With the addition of a lamp, a framed photo in a natural frame, a wooden stool, some books, a chair, and a lantern, I was all done. Here is the WhisperWood Cottage interpretation of the inspiration photo...
I hope you enjoyed my interpretation and twist on the catalog inspiration photo. Are you feeling inspired by all the SYTYCD projects? I hope so! Now, go out, be inspired, and inspire others!! Visit my extended post for more photos at WhisperWood Cottage!
#3- Shabby Nest- Framed Chalkboard on Console
I have been wanting one of those huge chalkboards in the Pottery Barn Catalog for ages! Trouble is, I didn't want to spend the $149 it was going to cost to buy one. So what's a frugal OCD (Obsessively Consumed with Decorating) girl to do? Why, make one of course!
So with a little help from the Hubby, I made my own chalkboard. All it took was a 4x4 piece of underlayment, some 1x3's, nails, wood glue and some chalkboard paint. Pretty soon we had ourselves one of these.
Of course, a Pottery Barn-inspired chalkboard deserves a Pottery Barn-inspired setting in which to dwell. So I set about creating one. And here is what I came up with.
I decided to use a rustic wood console table as the basis for my vignette. It's similar to one I've seen in the PB catalog, and it was approximately the same width as the chalkboard so I knew it would work perfectly. After I had the table and chalkboard in place, it was time for the accessories.
I chose to use a pineapple garden finial and a tall topiary as the basis for my tabletop accessories. I then added in a galvanized letter H, a small cement nest (holding another bit of green to echo the green in the topiary) and an old house number nestled in the prongs of a vintage floral frog.
Of course, as any PB aficionado knows, it's also important to accessorize under a table. So I grabbed an antique box with a fabulous patina and added a wire basket full of books on top. Now, to make the basket look especially Pottery Barn-ish, I turned all the books backwards, so all that is visible are the white pages. (This is one of my favorite PB decorating tricks...it looks amazing in a bookshelf.)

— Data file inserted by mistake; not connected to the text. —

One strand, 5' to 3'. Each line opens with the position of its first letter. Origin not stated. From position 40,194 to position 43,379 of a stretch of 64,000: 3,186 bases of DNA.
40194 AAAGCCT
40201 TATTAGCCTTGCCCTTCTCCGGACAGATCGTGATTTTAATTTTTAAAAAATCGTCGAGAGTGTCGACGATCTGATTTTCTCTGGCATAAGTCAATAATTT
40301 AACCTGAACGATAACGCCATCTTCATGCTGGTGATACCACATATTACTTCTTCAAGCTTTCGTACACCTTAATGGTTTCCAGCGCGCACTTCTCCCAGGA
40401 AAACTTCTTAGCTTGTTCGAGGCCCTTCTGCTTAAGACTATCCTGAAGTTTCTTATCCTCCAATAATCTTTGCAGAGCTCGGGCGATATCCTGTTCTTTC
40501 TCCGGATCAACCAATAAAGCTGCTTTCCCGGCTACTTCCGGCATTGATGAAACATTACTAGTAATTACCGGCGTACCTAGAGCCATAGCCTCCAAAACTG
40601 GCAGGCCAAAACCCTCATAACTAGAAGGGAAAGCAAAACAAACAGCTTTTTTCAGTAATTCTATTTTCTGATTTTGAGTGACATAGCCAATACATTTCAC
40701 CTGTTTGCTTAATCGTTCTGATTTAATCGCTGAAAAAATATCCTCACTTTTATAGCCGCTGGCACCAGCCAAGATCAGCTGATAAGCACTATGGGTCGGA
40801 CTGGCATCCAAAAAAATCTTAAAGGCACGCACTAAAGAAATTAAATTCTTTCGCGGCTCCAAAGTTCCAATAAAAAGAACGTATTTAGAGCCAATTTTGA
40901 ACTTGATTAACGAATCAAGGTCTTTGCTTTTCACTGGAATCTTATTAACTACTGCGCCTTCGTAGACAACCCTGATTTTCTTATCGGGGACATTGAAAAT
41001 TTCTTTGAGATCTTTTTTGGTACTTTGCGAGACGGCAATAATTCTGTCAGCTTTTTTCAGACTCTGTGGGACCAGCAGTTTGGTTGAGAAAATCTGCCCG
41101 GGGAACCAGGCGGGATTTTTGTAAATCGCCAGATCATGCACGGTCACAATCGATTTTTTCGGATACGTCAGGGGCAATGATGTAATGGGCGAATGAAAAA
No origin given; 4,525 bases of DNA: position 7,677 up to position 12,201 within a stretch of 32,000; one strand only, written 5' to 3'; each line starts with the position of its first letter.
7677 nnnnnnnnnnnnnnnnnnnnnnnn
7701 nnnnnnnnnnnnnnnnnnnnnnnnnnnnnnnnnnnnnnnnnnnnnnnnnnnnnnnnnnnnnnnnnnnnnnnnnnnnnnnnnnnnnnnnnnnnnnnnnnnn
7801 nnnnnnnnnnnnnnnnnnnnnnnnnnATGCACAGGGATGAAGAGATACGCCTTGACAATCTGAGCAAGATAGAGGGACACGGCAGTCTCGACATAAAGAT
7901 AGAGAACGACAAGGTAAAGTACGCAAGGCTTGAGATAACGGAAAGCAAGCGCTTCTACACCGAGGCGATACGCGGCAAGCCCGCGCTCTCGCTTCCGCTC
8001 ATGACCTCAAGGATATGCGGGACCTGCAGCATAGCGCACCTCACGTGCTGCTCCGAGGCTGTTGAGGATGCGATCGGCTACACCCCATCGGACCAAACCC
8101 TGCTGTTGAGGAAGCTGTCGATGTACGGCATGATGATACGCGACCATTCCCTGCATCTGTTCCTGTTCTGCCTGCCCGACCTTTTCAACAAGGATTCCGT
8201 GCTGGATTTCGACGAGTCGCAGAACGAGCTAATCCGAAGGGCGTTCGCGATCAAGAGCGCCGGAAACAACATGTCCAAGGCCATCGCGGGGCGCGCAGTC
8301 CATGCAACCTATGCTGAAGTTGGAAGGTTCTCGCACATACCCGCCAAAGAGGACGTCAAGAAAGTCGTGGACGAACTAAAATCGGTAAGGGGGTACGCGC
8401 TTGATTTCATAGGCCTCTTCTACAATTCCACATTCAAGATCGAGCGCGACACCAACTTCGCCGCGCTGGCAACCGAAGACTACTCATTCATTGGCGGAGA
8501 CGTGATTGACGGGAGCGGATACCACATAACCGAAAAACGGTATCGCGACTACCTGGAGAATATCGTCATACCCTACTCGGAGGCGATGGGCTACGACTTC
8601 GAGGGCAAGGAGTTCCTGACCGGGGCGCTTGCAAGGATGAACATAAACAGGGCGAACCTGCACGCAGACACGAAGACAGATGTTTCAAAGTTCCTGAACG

I also added these cute terracotta pots filled with an old wire brush and sandpaper belt strips (sounds strange I know, but it looks perfect!) The pots were new when I purchased them. Too new. So I gave them a patina by brushing a wash of cream and burnt umber acrylic paint mixed with water over each of them. I then painted the "No. 3" on the front of one of the pots for a little interest.
Finally, borrowing another decorating trick I have seen in PB catalogs, I placed a couple of framed pieces of art in a big basket. The black frames echo the black in the chalkboard and create a sense of balance. I just love how it all turned out.
To find out more about this project (including a more in depth explanation of how to make a chalkboard like mine) please join me at my blog, The Shabby Nest.
#4- Welcome to the Turner Farm- Ladder Pot Rack
My Pottery Barn Inspired Pot Rack
No, I don't live under a rock, but sure felt like I did when I first discovered the world of
blogging just a few short weeks ago. I had heard about Pottery Barn, Ballard Designs, and Anthropologie, I just had never seen Pottery Barn, Ballard Designs, or Anthropologie. Can you imagine? I am sure catching up and quickly. Wow, a whole new world!
Mr. Norm and I have been designing, planning,constructing and completing our new farm house kitchen for 3 years now. During that time we have been on the search for a pot rack, one that would fill many requirements; function, style, versatility and $$$ense.
I have many pots and pans of many shapes and sizes. See the extreme size differences in these two. The red one is my standard home stock pot. The shiny one is one of my smaller commercial stock pots. I have much larger ones still in storage, waiting to be put to use. The red one fits nicely in my pan drawers. The shiny one not so nice. I need a place for easy access to each and every one of them.
We decided that this wall would be the place to showcase the larger pots that are not used on a daily basis.
#5- Junk-Fest- Junk Style Living Room
Living, It's More Than A Feeling
Comfortable, casual living...often inspired by mail order catalogs, is more than a feeling...it's a state of mind. Does your living room invite you to sit back, relax, maybe settle in with a good read? Are you surrounded by colors and textures that are pleasing to the eye, harmonious with your lifestyle? Here at JunkFest, it's about surrounding yourself with treasures you love, with an unexpected twist!
With just one living area in our home (many have both formal and informal living rooms) I wanted the furniture to be comfortable, inviting guests to sit back, kick up their feet and stay awhile. I like to incorporate some of my junk-style infused pieces for fun and interest, such as the small side table made from a rusty grate and a cream separator base. The rusted wall shelf, which holds portraits and empty frames was crafted from vintage tin crown moulding.